In a pivotal scene in Evelyn Waugh’s novel Brideshead Revisited, the agnostic narrator and main character Charles Ryder interrogates his friend Sebastian Flyte about the latter’s Catholic faith. Charles is incredulous about the religion to which the Flyte family subscribes and the peculiar ways that various of them respectively assent to it.
“I suppose they try and make you believe an awful lot of nonsense?” asks Charles.
“Is it nonsense?” responds Sebastian. “I wish it were. It sometimes sounds terribly sensible to me.”
“But my dear Sebastian, you can’t seriously believe it all,” accuses Charles. “I mean about the Christmas star and the three kings and the ox and the ass.”
“Oh, yes, I believe that,” Sebastian replies. “It’s a lovely idea.”
“But you can’t believe things because they’re a lovely idea,” Charles exclaims.
“But I do,” answers Sebastian. “That’s how I believe.”
Charles thinks he is testing the reasonableness of Sebastian’s personal belief. In fact, however, he is imposing a rationalist conceit on the Catholic faith to which Sebastian adheres. In doing so, Charles confuses the tenets of the faith with the means by which one embraces it. And by using Christmas motifs in the dialogue, Waugh illustrates his own acute understanding of the difference.
Unique among sentient beings, the human person has the capacity for transcendence. This means, among other things, that we have the faculty to contemplate things outside physical sense experience. We can abstract from the concrete experience of tangible things, and draw conclusions that cannot be reduced to those things. We have the capacity to believe – to be open to contemplation of another person and of God himself. Wonder is a means of discovering and embracing truth that cannot be reduced to scientific precision or mathematical certitude.
At least at this point in the novel, Charles Ryder did not understand this. He was a rationalist for whom knowledge was increased and legitimated to the extent that belief was eliminated. He wasn’t criticising merely what Sebastian believed, but rather the very notion that faith can be a kind of knowledge at all. If one believes something because it is a “lovely idea”, one is irrational – being made “to believe an awful lot of nonsense”.
Sebastian understood something that Charles did not, namely that faith is not a bridge between things we cannot know and things we can. Rather, faith is a kind of knowing. It is knowing that is rooted in wonder – in embracing lovely ideas that speak to the transcendent nature of the human person and bring him to knowledge that is more enriching than the conclusions drawn from mathematical formulae or scientific experiment. Faith is not the absence of knowledge. It is instead knowledge of those things that are too wonderful – too lovely – to be reduced to our physiological senses, even while those senses may lead us to the wonderful things.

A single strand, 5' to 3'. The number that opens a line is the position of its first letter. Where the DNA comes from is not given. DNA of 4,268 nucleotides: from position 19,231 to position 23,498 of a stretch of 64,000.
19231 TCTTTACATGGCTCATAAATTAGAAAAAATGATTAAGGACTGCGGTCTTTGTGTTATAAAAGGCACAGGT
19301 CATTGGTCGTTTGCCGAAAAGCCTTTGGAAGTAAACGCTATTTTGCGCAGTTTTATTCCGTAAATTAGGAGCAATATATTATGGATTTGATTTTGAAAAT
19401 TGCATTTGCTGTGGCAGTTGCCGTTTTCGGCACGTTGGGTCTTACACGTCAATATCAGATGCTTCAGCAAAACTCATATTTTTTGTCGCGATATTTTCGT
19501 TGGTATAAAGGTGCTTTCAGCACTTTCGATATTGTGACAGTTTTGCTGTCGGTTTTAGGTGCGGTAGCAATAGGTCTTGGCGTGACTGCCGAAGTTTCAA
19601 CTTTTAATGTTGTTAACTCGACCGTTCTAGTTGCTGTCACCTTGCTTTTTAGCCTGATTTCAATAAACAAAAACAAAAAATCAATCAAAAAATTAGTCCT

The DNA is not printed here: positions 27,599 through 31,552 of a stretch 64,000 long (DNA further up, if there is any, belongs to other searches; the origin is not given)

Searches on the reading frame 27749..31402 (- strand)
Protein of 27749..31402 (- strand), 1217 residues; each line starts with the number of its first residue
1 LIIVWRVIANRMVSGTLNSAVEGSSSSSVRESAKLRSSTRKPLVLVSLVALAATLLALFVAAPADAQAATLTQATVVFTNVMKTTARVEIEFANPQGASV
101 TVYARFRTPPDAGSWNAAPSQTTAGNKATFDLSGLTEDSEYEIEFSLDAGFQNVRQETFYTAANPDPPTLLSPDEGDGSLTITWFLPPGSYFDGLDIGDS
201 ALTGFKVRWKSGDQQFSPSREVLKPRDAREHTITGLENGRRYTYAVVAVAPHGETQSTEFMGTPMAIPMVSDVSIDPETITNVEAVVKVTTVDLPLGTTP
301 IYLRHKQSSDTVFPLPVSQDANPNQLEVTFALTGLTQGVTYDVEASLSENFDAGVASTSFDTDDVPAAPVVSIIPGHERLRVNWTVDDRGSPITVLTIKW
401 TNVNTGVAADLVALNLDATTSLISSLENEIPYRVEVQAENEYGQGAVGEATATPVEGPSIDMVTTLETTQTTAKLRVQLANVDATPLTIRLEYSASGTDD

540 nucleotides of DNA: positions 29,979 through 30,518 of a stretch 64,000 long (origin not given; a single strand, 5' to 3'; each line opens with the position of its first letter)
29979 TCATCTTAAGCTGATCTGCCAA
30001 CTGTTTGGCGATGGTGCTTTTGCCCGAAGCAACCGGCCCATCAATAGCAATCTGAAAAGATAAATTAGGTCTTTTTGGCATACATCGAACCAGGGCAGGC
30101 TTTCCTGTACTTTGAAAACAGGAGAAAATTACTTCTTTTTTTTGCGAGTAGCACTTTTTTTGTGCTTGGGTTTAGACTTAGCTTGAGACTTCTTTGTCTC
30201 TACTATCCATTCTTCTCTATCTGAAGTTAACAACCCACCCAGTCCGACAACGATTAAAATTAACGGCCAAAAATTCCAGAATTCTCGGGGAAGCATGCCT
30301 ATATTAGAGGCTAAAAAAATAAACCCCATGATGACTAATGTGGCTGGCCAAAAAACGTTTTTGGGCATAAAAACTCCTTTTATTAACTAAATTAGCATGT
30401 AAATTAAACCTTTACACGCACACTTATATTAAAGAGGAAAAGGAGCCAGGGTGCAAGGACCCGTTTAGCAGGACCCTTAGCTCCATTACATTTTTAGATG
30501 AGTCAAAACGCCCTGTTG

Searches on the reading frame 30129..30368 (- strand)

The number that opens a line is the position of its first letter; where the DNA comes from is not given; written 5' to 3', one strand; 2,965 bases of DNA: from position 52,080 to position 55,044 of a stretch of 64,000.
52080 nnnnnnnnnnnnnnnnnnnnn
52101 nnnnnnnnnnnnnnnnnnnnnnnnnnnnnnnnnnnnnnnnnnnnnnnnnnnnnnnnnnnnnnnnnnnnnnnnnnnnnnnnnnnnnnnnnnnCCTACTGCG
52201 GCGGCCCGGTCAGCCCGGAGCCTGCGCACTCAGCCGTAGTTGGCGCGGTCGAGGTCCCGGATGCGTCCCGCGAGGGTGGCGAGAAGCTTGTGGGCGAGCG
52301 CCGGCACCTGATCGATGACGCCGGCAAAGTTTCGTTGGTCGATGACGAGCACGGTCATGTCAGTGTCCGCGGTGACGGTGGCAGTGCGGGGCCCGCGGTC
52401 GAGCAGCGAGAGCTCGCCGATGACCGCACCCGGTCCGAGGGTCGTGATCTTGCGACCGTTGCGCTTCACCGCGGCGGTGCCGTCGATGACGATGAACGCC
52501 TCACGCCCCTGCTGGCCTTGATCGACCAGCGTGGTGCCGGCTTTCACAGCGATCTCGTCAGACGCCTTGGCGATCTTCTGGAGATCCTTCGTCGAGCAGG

And when we trade wonder for certainty, we lose the very genius of the mystery of Christmas – God becoming man so that we can know God. He who transcends all things became incarnate in a being who, by physiological sense observation, transcends nothing. Jesus the human being was observable by the human senses. He could be seen, touched and heard by anyone who came in proximity to him. But while these sensible faculties could “know” the incarnate person of Jesus, wonder is the means by which we come to know the transcendent person of the Son of God. The happy fault of Adam is subsumed by the lovely idea of Jesus.
To understand the incarnation as mystery is not to say that we cannot believe it, but rather to affirm that mystery itself can be embraced as knowledge consistent with our capacity for transcendence. And the astonishing “incarnational” accoutrements that accompany the Christmas narratives – the star and the three kings and the ox and the ass – comprise the lovely idea by which that transcendent knowledge is acquired. It is, at least in part, how we believe.
Later in Brideshead Revisited, Charles has a similar conversation with Sebastian’s mother, Lady Marchmain, in which Charles alludes to “a camel and the eye of a needle”. In reply, Lady Marchman says, “But of course it’s very unexpected for a camel to go through the eye of a needle, but the gospel is simply a catalogue of unexpected things. It’s not to be expected that an ox and an ass would worship at the crib… It’s all part of the poetry, the Alice-in-Wonderland side of religion.”
Thus, Christmas. It is a time to celebrate the Wonderful Exchange through the lovely ideas of unexpected things.
Kenneth Craycraft is a licensed attorney and the James J. Gardner Family Chair of Moral Theology at Mount St. Mary’s Seminary and School of Theology, the seminary for the Archdiocese of Cincinnati. He holds the Ph.D. in theology from Boston College, and the J.D. from Duke University School of Law.
This article is from the December 2021 issue of the Catholic Herald. Subscribe today.
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